• Anthony Harrison-Barbet
Part of the Macmillan Master Series book series


‘All men by their very nature feel the urge to know’, wrote Aristotle in his Metaphysics. This is surely true. Throughout recorded history man has sought to understand himself and the universe from which he has so mysteriously emerged. Through myths, religion, natural science, or philosophy he has striven to acquire knowledge — about the nature, origin, and ‘purpose’ of the cosmos, the evolution of life, and of course himself and his behaviour. Indeed the need to know has most probably been a human characteristic ever since our ancestors first came to articulate through symbols a dim awareness of themselves as existent beings — part of and yet in some sense separate from the external world. But what is knowledge? How do we acquire our knowledge? What is its scope — how far does it extend? Is there a distinction between knowledge and belief? It is such questions as these that belong to the branch of philosophy called epistemology. In this chapter we shall be examining some of the answers which have been put forward by philosophers past and present.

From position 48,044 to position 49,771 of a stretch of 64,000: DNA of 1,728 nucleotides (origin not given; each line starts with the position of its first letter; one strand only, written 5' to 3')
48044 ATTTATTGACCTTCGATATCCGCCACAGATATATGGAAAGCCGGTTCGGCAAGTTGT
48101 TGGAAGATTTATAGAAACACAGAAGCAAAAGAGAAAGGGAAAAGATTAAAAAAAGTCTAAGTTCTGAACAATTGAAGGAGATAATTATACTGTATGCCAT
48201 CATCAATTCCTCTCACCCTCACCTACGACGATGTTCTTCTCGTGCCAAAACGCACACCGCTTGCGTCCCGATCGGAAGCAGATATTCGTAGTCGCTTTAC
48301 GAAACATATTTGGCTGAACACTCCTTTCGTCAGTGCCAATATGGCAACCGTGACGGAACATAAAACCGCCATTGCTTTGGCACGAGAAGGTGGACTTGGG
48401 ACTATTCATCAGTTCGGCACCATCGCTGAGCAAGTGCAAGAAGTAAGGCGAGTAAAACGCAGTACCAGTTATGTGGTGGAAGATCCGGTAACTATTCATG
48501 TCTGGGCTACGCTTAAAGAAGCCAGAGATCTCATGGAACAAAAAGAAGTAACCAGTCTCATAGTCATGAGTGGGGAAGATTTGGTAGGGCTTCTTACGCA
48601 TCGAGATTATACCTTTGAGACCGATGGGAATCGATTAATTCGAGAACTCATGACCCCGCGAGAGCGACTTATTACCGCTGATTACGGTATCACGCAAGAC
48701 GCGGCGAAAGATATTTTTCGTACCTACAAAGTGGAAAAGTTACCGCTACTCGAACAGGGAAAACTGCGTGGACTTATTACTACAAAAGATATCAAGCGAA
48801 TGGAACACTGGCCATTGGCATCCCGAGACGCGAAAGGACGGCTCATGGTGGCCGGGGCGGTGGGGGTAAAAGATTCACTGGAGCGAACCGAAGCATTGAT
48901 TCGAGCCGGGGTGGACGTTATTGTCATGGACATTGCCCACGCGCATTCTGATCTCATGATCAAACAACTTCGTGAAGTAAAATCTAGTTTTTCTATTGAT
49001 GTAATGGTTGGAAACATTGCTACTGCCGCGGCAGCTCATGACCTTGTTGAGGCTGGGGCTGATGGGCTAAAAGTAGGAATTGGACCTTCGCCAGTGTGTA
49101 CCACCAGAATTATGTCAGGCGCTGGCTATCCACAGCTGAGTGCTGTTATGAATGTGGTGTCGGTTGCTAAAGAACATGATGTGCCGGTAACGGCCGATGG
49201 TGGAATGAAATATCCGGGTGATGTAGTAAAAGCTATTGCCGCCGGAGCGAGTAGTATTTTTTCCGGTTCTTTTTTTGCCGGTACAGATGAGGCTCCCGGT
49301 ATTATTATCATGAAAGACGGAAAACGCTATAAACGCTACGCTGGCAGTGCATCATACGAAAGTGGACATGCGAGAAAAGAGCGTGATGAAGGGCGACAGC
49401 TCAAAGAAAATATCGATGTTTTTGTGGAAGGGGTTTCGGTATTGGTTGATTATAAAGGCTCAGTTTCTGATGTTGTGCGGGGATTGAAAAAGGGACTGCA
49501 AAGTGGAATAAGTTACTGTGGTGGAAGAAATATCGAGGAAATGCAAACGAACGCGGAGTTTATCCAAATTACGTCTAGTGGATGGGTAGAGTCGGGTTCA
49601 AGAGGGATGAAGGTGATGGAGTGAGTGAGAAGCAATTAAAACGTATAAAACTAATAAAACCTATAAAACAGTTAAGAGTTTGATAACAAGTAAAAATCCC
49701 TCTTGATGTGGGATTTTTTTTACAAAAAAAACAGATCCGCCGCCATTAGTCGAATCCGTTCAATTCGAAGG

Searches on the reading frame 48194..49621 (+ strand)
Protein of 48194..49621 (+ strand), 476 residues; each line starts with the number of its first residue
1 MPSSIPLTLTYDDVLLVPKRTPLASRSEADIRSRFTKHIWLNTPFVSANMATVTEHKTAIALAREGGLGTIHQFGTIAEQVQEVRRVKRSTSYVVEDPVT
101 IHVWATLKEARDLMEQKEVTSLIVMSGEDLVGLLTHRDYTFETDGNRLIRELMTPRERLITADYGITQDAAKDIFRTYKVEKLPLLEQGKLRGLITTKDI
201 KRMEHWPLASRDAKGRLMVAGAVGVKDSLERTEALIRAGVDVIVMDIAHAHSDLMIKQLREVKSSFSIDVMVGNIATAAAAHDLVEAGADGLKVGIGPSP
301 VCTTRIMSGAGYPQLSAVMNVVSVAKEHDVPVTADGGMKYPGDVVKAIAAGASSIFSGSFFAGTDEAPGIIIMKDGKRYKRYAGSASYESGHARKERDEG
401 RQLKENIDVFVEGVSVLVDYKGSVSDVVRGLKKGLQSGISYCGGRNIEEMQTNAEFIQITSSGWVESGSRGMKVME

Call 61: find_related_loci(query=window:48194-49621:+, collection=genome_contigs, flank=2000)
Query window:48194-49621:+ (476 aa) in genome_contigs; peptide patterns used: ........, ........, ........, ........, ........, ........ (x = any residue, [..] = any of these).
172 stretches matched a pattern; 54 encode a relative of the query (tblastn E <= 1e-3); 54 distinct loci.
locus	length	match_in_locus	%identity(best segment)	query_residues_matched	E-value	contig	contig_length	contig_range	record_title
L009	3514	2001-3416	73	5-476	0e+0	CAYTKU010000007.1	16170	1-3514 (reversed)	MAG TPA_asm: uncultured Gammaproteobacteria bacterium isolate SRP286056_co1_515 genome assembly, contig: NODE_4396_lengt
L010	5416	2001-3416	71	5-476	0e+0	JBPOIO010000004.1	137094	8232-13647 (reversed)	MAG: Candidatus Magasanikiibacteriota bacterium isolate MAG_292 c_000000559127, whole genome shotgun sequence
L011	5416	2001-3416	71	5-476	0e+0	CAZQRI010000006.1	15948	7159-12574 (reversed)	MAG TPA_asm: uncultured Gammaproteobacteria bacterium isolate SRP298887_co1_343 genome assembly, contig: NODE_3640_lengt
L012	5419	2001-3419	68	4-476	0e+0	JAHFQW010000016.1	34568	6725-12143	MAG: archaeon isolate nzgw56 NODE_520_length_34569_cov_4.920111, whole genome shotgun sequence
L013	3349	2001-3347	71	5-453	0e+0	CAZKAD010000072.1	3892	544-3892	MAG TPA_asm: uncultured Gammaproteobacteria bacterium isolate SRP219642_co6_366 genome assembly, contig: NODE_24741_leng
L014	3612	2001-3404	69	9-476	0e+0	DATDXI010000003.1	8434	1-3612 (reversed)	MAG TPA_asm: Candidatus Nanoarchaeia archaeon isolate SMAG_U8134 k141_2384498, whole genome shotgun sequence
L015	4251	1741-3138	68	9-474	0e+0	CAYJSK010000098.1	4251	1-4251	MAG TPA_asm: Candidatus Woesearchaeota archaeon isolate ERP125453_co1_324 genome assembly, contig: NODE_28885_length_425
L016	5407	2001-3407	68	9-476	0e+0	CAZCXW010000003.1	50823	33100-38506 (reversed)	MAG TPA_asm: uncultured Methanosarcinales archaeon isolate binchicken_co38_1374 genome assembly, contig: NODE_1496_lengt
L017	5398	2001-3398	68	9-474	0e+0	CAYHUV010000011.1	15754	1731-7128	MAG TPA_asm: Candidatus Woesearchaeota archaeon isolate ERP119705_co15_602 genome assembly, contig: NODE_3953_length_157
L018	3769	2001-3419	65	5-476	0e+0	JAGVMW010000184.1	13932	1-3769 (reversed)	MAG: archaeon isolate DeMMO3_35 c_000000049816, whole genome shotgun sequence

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© Anthony Harrison-Barbet 1990

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  • Anthony Harrison-Barbet

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